Is Honesty the Best Policy?
By Meagan Price
“Honesty is the best policy!” It was Benjamin Franklin’s mantra we all learned at a very young age. While parents everywhere have convinced their children this is true, the corporate world seems to live by “honesty is an ‘okay-maybe-it-works-sometimes’ policy.”
We’ve all seen countless examples of dishonesty in the news and in real life — name your politician, Fortune 500 company, or even your neighbor. We’ve all witnessed how and when a lie comes back to bite the liar and it’s not pretty. I believe that dishonesty has a bigger bite in the business world, particularly in employee engagement and company morale metrics.
In a 2017 New Tech Benchmark study done by Culture Amp, companies with highly engaged employees consistently scored high on employee communications metrics. In Quantum Metrics’ Employee Engagement Survey, only 26% of respondents believed their organization provided honesty and transparency when making changes. Companies that encouraged honest feedback among their employees outperformed competitors by 270% over a 10-year period, according to a 2010 Corporate Executive Board study.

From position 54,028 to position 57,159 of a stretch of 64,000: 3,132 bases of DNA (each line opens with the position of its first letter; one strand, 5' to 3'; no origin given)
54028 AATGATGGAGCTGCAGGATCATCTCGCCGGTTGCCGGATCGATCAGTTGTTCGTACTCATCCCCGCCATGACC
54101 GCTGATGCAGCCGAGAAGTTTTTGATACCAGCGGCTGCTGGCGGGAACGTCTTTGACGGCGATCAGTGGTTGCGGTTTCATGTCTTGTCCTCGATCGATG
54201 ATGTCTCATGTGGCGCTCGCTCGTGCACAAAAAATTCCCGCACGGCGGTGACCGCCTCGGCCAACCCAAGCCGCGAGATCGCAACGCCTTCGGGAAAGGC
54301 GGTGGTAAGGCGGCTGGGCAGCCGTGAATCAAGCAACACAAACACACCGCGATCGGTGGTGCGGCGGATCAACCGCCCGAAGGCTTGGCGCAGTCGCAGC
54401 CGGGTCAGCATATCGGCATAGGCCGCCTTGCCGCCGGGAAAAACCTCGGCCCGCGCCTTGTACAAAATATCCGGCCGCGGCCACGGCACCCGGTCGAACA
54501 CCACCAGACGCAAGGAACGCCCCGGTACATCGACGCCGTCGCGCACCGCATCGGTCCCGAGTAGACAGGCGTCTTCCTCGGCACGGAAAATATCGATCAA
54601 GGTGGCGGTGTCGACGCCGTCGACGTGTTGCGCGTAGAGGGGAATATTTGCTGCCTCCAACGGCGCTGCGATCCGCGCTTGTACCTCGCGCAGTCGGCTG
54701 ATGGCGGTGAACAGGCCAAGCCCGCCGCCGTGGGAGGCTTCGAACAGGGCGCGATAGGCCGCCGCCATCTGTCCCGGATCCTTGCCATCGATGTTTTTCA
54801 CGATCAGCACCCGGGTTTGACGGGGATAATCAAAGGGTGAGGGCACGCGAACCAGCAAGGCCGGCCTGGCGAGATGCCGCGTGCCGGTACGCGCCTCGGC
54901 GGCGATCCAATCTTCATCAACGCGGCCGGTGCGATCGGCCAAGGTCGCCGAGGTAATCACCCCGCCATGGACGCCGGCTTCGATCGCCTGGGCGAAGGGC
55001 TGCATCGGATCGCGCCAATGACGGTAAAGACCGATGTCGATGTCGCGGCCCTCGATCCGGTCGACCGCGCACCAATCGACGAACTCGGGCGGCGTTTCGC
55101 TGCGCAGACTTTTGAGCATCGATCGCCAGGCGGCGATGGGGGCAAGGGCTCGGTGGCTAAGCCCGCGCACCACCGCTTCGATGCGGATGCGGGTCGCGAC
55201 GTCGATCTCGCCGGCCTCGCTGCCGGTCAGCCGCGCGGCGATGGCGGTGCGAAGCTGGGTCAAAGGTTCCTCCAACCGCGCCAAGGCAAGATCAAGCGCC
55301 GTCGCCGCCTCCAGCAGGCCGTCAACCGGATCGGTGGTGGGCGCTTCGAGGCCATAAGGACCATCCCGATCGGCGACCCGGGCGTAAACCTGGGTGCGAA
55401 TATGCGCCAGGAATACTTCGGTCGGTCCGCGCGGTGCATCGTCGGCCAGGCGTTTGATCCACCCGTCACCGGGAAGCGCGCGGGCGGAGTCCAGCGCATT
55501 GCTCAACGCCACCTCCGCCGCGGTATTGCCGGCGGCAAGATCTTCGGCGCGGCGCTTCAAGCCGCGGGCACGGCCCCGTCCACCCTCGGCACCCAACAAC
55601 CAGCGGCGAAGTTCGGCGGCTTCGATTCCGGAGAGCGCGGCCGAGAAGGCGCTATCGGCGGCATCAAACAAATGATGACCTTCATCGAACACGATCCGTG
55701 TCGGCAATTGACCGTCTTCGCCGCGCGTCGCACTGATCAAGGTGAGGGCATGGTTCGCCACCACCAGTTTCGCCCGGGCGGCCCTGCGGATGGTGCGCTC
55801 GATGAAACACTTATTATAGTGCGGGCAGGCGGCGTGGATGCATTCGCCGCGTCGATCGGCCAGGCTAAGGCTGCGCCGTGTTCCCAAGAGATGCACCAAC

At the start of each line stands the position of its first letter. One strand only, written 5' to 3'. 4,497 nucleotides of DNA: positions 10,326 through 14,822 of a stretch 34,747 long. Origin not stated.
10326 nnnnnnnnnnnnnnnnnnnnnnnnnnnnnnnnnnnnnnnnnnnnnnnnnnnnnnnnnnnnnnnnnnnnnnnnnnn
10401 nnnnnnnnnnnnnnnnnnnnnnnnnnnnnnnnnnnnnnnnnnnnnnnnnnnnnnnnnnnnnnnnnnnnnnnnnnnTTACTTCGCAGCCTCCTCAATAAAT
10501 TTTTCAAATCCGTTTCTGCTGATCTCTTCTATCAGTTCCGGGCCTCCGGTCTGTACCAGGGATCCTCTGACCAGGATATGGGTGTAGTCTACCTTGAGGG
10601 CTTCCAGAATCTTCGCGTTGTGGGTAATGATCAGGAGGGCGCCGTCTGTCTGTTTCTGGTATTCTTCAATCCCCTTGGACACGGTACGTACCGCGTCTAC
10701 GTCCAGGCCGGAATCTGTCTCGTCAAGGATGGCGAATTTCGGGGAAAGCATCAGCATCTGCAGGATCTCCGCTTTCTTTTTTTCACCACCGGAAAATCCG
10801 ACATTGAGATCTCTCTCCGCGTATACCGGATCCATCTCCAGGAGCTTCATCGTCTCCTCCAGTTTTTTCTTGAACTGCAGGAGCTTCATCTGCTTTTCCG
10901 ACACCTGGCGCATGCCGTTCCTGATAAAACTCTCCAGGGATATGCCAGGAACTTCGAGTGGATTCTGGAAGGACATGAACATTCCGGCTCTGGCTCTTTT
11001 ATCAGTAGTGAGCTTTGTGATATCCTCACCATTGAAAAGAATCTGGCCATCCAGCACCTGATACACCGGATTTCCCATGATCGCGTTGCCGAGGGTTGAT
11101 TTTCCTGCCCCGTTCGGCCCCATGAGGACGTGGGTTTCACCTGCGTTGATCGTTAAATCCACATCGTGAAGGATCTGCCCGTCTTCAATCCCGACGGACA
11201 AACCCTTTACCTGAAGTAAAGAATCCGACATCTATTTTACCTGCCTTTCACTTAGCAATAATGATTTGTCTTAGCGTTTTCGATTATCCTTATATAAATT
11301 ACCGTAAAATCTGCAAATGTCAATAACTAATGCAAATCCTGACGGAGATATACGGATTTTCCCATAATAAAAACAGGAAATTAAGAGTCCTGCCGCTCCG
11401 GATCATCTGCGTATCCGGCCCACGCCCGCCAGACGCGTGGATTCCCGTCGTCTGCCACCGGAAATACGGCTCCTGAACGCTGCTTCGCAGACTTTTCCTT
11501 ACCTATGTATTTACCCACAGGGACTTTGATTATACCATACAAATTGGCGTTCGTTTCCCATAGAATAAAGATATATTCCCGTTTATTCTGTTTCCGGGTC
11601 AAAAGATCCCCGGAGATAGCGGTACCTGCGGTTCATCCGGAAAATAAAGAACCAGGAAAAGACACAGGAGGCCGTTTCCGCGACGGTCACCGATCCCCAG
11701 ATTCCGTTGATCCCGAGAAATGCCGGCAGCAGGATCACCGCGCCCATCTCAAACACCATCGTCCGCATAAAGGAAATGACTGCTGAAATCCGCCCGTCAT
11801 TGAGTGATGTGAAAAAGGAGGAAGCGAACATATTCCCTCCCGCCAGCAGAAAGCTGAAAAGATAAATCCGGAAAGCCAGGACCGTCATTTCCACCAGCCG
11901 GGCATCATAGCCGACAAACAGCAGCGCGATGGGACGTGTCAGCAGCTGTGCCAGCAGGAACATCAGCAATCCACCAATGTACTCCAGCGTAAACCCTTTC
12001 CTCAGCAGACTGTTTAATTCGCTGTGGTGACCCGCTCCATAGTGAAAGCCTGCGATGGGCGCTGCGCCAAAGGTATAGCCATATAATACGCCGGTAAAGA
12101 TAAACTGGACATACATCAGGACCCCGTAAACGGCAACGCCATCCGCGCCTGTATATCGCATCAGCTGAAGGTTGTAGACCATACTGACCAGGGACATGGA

I’ve worked for clients that believed their employees should be the first to know company news, and as a result, employees felt invested in the company’s future. I’ve also dealt with clients that considered employees an afterthought, and consequently employees did not consider their leadership trustworthy. The difference in employee morale was stark.
Employees are entitled to know as much of the story as can legally be shared. They’re your team members and your best assets to bring your company success. Company leaders need to approach their employees as allies and as their company’s best marketing ambassadors.
Employees crave honesty. They need straightforward, no-bull communication from their leaders. Employees can spot a “line” from a mile away. Tell your employees the truth about your company strategy, goals and even finances. Maybe the financial news isn’t great but use communication as an opportunity to share how you’re making it better, what the commitment level is from leadership, and how your employees can help the company succeed.
A motivated employee is your best employee. The corporate world should not discount honesty as the “okay-maybe-it-works-sometimes” policy. It’s the foundation to success. If your employees believe in their leaders, they’ll do whatever it takes to help their company succeed.
About the Author
Meagan Price is an independent communications consultant with nearly 20 years of experience in employee communications. She excels in strategic communications planning, change management communications, and senior leadership writing. Ms. Price uses a blend of creativity, the latest communications trends and a healthy dose of common sense to deliver results for her clients. Connect on LinkedIn @MeaganPrice.